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Urban Food Production in Chicago, Illinois by Atelier Zündel & Cristea
January 19th, 2012 by Sanjay Gangal
Article source: Atelier Zündel & Cristea
The socio-cultural development of the past century has compromised the notion of “progress”. Deforestation, topsoil depletion, excesses of industrial and financial globalisation, biodiversity loss and incessant pressures of population growth on the planet’s limited resources have placed the human being in a condition of rupture with his ecological role as species.
Over the past fifty years, on a planetary scale, the development of cities has been based on an increasingly subjective approach, systematically redirecting efforts away from the progressive and morally-oriented programs of Modernism. (We are thinking here most notably of the modern era’s “balanced” and “functional” city composed of domesticity, work, leisure, and transportation infrastructure.)
THE AMERICAN CONTEXT
American culture is city-based.
The urban landscape (with clustered skyscrapers) plays a leading role in its collective imagination. A majority of Americans today live in cities. In absolute numbers, the United States actually has the world’s third largest urban population. More than thirty percent of Americans live in cities of more than five million inhabitants. These urban centers represent a formidable force on national and global economics.
The contemporary condition of the American city is marked by singular aspects of its history. The democratization of car-ownership is one of these. Along with tramways and railways, the car carried the middle class family out from the city center. A strong sense of individualism and declining American industry contributed to an expanding flight from the urban core.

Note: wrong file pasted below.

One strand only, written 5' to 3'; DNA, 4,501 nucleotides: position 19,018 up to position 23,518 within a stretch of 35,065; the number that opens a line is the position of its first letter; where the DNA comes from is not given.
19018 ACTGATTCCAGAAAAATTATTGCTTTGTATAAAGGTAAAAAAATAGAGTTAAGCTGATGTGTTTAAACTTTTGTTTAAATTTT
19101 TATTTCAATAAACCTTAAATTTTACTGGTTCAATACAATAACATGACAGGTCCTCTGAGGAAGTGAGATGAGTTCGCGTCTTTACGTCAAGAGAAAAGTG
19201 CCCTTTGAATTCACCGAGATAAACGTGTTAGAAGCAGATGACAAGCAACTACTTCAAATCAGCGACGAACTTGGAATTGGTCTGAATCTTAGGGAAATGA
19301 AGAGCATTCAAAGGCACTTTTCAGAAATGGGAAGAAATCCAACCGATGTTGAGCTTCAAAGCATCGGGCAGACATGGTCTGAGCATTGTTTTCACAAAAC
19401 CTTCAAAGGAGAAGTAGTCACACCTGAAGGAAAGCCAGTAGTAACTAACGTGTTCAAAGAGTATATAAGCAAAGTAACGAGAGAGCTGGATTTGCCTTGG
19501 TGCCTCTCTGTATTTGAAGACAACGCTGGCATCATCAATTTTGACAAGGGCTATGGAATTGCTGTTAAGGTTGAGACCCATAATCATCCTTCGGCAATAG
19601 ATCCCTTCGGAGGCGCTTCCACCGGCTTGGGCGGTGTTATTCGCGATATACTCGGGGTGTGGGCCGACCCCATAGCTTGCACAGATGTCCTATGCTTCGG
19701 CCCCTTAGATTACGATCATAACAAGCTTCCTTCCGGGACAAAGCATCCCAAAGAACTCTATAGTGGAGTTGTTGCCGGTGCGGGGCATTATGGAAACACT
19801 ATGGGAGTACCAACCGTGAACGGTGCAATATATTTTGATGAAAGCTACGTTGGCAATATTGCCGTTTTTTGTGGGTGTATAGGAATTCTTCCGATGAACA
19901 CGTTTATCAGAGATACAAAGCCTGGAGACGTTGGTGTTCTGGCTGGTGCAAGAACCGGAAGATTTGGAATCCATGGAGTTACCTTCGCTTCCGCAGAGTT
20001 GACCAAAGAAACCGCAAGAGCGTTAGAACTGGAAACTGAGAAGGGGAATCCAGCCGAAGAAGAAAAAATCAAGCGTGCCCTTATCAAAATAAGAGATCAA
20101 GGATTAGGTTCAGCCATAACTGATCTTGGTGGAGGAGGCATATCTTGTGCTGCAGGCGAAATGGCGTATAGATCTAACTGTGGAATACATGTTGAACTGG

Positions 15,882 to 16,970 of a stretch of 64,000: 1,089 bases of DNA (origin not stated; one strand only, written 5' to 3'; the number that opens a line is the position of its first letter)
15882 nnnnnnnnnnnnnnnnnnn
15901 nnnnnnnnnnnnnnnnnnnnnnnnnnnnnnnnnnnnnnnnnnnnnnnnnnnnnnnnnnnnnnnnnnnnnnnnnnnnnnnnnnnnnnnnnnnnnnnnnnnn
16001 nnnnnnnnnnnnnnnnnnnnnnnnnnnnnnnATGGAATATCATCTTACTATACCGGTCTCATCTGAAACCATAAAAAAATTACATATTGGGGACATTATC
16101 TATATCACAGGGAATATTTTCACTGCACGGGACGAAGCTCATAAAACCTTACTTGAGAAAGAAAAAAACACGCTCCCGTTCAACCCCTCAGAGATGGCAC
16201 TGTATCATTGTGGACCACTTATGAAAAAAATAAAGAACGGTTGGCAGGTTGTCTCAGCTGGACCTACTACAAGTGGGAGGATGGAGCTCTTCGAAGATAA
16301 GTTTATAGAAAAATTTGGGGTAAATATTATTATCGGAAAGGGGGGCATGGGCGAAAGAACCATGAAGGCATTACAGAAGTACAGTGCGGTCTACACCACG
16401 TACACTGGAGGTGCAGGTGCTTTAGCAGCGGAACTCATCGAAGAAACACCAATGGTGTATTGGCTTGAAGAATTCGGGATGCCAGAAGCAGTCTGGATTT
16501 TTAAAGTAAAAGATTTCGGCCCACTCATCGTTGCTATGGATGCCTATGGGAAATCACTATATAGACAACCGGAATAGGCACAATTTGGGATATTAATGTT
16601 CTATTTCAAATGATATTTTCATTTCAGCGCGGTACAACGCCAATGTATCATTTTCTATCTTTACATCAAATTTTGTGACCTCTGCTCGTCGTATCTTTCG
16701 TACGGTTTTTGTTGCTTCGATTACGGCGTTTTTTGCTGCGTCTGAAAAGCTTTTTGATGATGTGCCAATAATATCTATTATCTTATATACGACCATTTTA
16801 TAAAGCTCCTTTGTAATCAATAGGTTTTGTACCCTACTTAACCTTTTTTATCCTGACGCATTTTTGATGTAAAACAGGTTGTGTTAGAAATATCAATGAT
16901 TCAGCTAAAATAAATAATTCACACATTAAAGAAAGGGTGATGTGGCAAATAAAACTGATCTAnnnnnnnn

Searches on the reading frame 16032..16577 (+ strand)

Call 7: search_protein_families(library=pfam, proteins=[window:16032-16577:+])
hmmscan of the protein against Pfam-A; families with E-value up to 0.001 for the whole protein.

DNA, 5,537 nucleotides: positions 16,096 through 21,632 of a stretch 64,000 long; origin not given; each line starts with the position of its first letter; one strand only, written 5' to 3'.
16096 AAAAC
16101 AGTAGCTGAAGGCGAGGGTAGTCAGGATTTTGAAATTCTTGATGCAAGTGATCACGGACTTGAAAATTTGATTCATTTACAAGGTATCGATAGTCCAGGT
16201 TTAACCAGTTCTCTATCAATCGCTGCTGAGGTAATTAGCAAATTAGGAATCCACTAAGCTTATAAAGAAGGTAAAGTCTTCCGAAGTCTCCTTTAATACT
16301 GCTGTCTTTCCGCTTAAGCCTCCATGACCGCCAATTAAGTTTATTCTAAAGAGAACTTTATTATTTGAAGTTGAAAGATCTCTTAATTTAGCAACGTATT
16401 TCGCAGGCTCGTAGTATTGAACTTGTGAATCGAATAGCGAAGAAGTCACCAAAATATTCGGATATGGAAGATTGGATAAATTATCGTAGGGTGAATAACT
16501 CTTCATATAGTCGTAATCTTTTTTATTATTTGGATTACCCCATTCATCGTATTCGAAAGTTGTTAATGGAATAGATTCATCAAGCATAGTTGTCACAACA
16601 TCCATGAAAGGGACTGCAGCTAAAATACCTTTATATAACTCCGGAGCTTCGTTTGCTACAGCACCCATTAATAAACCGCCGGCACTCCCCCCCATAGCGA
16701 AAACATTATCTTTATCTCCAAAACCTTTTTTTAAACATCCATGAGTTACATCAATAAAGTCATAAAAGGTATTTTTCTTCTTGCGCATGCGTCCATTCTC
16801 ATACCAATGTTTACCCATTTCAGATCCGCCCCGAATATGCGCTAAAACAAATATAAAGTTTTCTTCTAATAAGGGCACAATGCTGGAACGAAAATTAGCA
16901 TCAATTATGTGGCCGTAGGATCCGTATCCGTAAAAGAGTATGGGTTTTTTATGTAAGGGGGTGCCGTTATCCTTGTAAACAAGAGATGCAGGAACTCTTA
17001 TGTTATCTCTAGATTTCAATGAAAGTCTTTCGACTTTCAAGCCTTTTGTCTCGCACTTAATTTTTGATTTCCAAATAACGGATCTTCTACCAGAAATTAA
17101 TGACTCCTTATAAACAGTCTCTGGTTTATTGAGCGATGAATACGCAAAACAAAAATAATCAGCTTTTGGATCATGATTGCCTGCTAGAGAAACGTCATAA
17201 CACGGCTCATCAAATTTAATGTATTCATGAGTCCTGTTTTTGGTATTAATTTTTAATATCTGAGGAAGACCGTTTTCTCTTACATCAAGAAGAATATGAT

Aided by the development of the highway system, the spreading realization of an American dream of homeownership (with lawn) accelerated the processes of flight and its twin phenomenon, sprawl. As the image of the city-center deteriorated in the eyes of a newly suburban American middle-class, the downtowns recomposed into concentrations of immigrant and poor populations.
Urban sprawl continues today to pose important problems: misappropriation of natural settings, disappearance of rural spaces, atmospheric pollution from car emissions, saturation and blockage of roadways during rush hours, diminished commercial and cultural activity in city centers reduced to their administrative and political functions…
THE CITY AS ECOLOGICAL VALUE SYSTEM
After decades of thinking of the city as gridded and mineral-based, dedicated to the car and the service sector, to efficiency and to “progress”, today urban societies find themselves at the center of an interesting shift : one transforming the values of economy into the values of ecology. The acceptance of ecological values requires urban projects to amplify the natural qualities of life’s settings.
Projects will tend to be measured by their ability to account for:
– the availability of energy and of life’s essential elements
– the permanent recycling of mineral and organic elements
– the variation, distribution and abundance of species present
– the relations between natural processes, biophysical and human conditions
– the production of terrestrial biomass in the diversity of vital activities
– the interdependencies of energy, food and environment
In this way, “economic possibility” evolves into “ecological necessity”. The urban landscape, over-programmed and saturated by symbols, devoted to the visible and the visual, opens into a new space, in flux and not yet determined : a reformed humanist landscape.